When I was a child, on the farm of the sixties, we kids had our fair share of cuts and scrapes and bruises and at that time there wasn’t any triple antibiotic ointment that I know of. I was shocked the other day when I went to buy a tube—the price was so expensive. I’ve used it since my kids were little; Dr. Sally Mendoza first recommended it for my toddler. It’s the “go to “ for most wounds—even for our pets here on the farm.
While driving home (rarely a radio, I do my best thinking in the car) I began recalling what we used before triple antibiotic ointment. Then, I remembered! Merthiolate or Mercurochrome. The first one burned, the other didn’t, or at least I didn’t remember the latter burning, especially once you’ve had the Merthiolate. I don’t know how mother knew which to use, or why, or maybe it was whatever was left in the medicine cabinet that hung on the bathroom wall, concealed behind the mirror.
Sister Debbie and I, circa 1960. Long before I knew,
or remembered the orange tincture.
As I recalled, I remember, maybe you do too, how dang bad the Merthylate burned. If your boo-boo warranted mother’s look, out came the orange stuff. It only took one first time, dipstick application for a kid to remember, and not forget, it was going to sting. Heck! That’s an understatement. It down right BURNED. Once applied, we’d jump around squalling until the burning subsided while mother looked at us like, really? Or try to convince us,“Stop it. That doesn’t burn that bad.”Once we settled down, we’d slap a Band-Aid over the top and off we went. Why is it that a Band-Aid was like your reward? But never the less, we were protected from infection until the orange went away. Which were days that often turned into a week. The Band-Aid fell off from the oil and sweat or baths long before the orange went away.
Finally, we learned if we held still long enough, mother or sister could blow on the newly applied medicine and it helped alleviate the burning. Which, I guess it did mostly. Then, we’d slap a Band-Aid on it and off we went. Of course the Mercurochrome didn’t burn a bit. We much more preferred it to the Merthiolate, but pronouncing the words was a tongue twister, for sure.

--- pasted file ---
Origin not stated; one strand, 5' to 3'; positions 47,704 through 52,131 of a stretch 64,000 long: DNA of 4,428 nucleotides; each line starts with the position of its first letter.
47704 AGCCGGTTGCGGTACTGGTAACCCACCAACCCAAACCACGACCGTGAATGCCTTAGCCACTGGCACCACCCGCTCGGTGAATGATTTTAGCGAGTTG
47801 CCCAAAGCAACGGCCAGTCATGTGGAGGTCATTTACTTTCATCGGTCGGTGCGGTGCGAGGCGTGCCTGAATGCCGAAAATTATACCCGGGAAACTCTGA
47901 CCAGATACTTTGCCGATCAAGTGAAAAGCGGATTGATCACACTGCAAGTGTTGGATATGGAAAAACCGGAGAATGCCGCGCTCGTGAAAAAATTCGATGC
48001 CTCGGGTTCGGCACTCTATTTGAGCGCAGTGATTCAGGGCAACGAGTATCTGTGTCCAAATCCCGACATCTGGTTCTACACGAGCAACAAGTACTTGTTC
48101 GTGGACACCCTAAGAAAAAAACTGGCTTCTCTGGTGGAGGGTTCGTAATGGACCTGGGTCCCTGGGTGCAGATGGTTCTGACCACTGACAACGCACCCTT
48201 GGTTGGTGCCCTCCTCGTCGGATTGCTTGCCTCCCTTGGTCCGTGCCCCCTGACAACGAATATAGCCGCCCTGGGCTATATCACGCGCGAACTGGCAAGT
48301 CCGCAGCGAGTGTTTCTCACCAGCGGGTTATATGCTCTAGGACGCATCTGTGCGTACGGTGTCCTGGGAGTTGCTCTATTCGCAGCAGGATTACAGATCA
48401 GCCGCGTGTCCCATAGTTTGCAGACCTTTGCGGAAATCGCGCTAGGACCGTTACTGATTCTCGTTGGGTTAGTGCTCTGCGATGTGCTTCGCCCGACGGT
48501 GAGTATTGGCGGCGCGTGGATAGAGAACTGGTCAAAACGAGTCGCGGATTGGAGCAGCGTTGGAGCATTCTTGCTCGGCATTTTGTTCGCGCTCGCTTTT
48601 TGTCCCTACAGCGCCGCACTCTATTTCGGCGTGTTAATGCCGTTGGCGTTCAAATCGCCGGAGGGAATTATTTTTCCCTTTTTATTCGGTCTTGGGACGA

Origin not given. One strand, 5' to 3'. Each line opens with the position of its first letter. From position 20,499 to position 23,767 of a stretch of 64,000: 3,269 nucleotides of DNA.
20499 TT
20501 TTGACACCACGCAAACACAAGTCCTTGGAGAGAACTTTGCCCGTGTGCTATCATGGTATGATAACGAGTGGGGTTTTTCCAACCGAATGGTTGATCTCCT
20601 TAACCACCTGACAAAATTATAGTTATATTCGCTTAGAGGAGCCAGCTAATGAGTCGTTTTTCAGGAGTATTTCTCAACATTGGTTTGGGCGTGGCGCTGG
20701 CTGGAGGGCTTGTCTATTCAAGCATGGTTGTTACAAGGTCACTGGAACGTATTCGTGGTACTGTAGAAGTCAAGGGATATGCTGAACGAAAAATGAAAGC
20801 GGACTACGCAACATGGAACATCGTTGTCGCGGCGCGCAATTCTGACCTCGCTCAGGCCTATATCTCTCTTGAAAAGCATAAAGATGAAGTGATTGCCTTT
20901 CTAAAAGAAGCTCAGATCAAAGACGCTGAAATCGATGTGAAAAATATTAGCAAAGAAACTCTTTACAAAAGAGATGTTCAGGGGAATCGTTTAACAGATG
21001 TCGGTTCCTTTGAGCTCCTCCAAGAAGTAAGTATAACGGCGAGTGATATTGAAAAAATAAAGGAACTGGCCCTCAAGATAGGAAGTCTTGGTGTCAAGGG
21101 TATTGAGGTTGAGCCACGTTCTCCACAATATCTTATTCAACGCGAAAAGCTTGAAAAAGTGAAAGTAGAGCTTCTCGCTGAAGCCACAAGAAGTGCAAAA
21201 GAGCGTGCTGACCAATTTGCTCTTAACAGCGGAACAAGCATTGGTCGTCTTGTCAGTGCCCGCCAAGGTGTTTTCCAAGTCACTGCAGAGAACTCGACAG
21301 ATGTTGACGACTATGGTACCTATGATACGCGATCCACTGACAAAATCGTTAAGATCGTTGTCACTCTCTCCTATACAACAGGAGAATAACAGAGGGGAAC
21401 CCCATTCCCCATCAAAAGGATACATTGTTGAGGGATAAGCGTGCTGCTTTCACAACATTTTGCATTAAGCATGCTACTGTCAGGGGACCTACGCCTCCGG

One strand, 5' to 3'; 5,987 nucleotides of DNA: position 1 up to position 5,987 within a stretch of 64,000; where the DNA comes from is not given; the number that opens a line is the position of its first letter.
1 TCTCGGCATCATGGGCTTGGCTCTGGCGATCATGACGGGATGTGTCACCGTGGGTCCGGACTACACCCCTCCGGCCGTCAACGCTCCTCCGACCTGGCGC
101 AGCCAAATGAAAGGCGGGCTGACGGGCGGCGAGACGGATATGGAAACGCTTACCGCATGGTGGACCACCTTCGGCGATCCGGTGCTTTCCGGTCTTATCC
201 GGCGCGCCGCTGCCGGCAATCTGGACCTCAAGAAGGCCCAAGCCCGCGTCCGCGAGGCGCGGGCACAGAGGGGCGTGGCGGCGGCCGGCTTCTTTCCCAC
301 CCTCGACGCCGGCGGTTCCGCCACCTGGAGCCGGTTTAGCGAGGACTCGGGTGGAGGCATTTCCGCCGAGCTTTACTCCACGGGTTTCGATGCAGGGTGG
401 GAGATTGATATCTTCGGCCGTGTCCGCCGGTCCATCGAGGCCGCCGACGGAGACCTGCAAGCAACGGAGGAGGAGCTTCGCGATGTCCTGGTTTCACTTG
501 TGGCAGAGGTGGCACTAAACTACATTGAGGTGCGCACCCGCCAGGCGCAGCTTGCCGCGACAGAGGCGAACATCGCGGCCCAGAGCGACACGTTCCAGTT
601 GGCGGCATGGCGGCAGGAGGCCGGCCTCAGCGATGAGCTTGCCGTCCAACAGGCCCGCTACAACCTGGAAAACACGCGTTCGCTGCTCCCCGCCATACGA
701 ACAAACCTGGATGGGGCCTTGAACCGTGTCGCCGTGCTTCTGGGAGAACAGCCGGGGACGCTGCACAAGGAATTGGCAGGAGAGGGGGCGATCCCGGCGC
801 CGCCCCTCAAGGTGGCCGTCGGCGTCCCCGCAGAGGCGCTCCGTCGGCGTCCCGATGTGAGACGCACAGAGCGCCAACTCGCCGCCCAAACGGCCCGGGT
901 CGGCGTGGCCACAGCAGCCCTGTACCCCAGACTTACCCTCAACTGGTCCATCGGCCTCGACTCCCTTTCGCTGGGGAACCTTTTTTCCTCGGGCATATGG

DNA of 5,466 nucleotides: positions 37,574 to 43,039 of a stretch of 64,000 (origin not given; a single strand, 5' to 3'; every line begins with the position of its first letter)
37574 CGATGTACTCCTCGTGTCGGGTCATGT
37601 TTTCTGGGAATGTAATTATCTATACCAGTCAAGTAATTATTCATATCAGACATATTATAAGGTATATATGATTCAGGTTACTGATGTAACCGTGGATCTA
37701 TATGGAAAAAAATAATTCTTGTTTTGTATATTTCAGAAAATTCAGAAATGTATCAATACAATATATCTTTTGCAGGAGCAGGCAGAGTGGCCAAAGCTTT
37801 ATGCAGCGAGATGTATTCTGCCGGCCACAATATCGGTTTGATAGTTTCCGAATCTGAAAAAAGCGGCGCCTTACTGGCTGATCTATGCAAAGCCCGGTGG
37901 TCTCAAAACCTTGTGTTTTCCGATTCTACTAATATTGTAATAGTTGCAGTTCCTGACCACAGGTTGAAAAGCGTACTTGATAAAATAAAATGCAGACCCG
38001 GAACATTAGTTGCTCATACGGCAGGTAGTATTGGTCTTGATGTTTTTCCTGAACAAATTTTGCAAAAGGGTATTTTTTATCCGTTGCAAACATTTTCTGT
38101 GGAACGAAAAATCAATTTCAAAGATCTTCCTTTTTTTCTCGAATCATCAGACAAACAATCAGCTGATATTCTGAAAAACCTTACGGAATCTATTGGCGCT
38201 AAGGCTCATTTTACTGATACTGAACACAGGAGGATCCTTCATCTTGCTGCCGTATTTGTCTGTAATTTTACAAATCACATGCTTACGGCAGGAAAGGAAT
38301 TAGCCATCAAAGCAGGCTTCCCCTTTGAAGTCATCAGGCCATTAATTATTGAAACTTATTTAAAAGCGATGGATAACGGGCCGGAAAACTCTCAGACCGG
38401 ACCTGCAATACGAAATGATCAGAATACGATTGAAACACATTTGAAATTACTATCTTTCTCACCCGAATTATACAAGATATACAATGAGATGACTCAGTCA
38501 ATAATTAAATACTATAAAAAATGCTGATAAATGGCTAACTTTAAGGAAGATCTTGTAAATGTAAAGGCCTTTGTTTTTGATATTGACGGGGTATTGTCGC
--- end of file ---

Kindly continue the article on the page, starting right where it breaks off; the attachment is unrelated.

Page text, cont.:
Of course as a kid, if we had a deep gash, out came the peroxide. It didn’t burn, but felt weird bubbling out the “dirt,” we were schooled. Ok, we didn’t mind that at all. Slap a Band-Aid on it and good to go. Once in a while, however, alcohol was brought out. OMG. It was worse than the Merthiolate, indeed. Why did we use it? Probably because we were out of everything else. So our leg wouldn’t rot off? LOL. I’m not sure, but after we did the Mexican jumping bean dance, we’d slap a Band-Aid on it and off we went.
Sister Debbie and I soon agreed we “didn’t need to bring everything to Mom’s attention,” thus avoiding her doctoring and the awful antiseptic tinctures. We’d just sneak in; get our own Band-Aid…slap a Band-Aid on it and off we’d go. And not one of our legs rotted off. And, all in all, thank God, we indeed survived the sixties.
So Here’s the Thing…I truly believe that old time remedies, like a mustard poultice my Grandma Phillips made and applied to my Daddy’s chest to help alleviate his congestion was good–the smell, not so much! New remedies are improved, most likely to rid of the burn or smell that was obnoxious. However, don’t discount the old as being no good. They served their purpose and can still be useful. Vic’s-Vapo rub, (maybe as smelly as the mustard) , sure did its trick back in the day for my congestion and I loved the hot iron handkerchief placed around my neck with a safety pin.